Associate Professors Purgavie, Graef, Mulholland, Murphy, Reilly, and Hohlt; Instructor Fereshetian; Lecturer McHugh (chair)
The charge of a liberal arts education includes opportunities for intellectual, physical, and spiritual development; the offerings of the Department of Physical Education encourage physical well-being, cultivate leadership, and provide opportunities for collaboration. Courses and activities are coeducational and introductory unless otherwise labeled. They are designed to instruct students in various lifetime physical recreative activities that will provide a foundation for a healthy, physically active lifestyle. Activities offered may emphasize one or more of the different components of physical fitness: cardiovascular endurance, muscle strength, muscle endurance, flexibility, coordination, agility, learning skills of a sport/activity, weight loss and increase of lean body mass, and maintenance of good fitness.
Students are encouraged to select an activity that will offer a new exposure, develop skills in an activity with which they are already familiar, or supplement a current fitness program. Physical education courses emphasize physical activity and fitness components and are based on active participation, which allows the student to accrue the physical, social, and healthful benefits of the activity. Regular physical activity is a vital part of a healthy lifestyle—it prevents disease and enhances health and the quality of life.
More information on the physical education and athletics programs is available on the Web sites (www.bates.edu/PE.xml; www.bates.edu/sports.xml).
Activity courses provide all students with an opportunity to build a foundation for a lifetime of enriched living. The department offers a diverse program of seasonal physical recreative activities in a setting of instructional physical education. Specialized courses in outdoor activities utilizing Maine's natural resources as well as many traditional activities courses are available to all students.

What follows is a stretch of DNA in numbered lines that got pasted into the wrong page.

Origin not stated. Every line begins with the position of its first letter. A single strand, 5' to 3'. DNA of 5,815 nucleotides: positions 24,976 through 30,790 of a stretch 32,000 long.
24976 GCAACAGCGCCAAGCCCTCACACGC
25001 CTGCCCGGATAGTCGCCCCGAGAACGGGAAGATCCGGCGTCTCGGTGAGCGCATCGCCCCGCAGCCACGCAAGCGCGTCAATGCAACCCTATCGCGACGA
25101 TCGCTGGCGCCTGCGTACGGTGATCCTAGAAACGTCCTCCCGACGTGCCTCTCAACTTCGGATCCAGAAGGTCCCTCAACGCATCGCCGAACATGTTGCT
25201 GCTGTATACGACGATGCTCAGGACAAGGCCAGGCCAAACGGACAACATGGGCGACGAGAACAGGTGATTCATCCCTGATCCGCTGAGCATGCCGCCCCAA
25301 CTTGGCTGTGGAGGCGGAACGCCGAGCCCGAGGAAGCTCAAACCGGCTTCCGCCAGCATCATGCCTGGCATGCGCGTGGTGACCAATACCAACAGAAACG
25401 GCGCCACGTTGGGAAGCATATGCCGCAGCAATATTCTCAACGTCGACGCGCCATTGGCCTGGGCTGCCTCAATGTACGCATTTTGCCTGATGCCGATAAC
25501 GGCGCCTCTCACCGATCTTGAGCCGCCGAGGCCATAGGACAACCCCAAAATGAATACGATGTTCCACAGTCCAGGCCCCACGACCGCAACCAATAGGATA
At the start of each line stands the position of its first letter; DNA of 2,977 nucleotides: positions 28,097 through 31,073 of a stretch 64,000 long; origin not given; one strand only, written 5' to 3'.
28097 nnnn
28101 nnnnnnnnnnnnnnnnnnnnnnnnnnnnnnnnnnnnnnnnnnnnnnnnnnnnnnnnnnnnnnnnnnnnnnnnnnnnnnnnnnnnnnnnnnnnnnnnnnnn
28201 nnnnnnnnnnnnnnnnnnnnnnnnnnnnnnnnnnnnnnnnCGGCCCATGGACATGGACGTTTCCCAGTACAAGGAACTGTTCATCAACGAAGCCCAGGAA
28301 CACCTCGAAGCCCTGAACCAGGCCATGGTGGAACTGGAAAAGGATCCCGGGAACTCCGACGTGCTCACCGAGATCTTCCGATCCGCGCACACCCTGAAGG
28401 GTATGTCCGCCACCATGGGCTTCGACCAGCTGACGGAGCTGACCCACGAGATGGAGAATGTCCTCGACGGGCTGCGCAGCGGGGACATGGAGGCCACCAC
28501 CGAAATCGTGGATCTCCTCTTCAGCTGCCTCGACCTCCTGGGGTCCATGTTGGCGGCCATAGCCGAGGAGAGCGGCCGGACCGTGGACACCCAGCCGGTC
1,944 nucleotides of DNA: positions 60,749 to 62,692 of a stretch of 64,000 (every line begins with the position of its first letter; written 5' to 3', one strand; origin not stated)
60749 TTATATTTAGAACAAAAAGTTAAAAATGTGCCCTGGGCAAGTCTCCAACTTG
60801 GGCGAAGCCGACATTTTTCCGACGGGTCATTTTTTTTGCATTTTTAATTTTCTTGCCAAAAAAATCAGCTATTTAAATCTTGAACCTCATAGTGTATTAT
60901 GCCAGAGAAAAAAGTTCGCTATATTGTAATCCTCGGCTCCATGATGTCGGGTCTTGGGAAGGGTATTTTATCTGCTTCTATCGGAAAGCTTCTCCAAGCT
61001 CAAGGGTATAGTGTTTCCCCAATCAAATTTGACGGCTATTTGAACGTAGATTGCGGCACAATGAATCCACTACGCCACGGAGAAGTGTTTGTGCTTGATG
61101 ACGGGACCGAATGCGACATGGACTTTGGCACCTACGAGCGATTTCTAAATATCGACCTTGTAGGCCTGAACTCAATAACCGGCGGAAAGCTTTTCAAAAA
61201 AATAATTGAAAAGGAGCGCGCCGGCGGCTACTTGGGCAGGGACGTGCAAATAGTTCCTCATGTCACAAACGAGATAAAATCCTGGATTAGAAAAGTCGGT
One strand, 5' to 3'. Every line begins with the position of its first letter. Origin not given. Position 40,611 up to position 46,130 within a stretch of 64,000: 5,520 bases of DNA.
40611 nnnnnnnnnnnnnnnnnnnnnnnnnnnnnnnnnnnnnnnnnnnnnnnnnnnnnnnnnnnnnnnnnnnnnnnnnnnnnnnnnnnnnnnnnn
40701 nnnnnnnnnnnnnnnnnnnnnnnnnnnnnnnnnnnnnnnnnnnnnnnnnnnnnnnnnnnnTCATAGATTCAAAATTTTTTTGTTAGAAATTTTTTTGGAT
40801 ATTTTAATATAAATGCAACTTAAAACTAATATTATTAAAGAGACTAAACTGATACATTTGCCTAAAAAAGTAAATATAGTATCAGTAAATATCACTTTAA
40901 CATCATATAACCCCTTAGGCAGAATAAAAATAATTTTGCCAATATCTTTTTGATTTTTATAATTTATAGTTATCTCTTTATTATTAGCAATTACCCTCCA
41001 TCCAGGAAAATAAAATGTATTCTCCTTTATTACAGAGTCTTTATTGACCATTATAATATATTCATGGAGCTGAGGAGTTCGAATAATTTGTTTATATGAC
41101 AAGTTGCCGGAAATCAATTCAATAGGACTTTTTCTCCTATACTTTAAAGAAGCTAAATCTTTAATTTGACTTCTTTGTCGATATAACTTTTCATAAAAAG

Required Physical Education. The program consists of two activities courses, each ten weeks in length and scheduled for two periods per week. Students are required to successfully complete this program in order to graduate. They are strongly urged to complete the requirement during their first year in residence. All students are encouraged to participate in this program beyond the two-activity requirement on an elective basis.
Physical education activity courses include: Alpine Skiing, Badminton/Pickleball, Ballet, Ballroom Dance, Bowling, Conditioning (Beginning and Advanced), Cross-Country Skiing, 5k Race Running, Golf, Hip Hop Dance, Ice Skating, Indoor Climbing, Individual Fitness Program, Karate, Kickboxing, Latin Dance, Modern Dance (Beginning and Advanced), Pilates, Racquetball, Self-Defense for Women, Snowboarding, Snowshoeing, Squash, Strength Training, Swimming, Telemark Skiing, Tennis, Wallyball, and Yoga.
Theory and Study
The courses cited below are designed for students planning careers in education and for those wishing to study the role of physical recreative activities in modern society. Students considering professional careers in physical education, coaching, recreation, and related areas should confer early in their college careers with the chair of the department.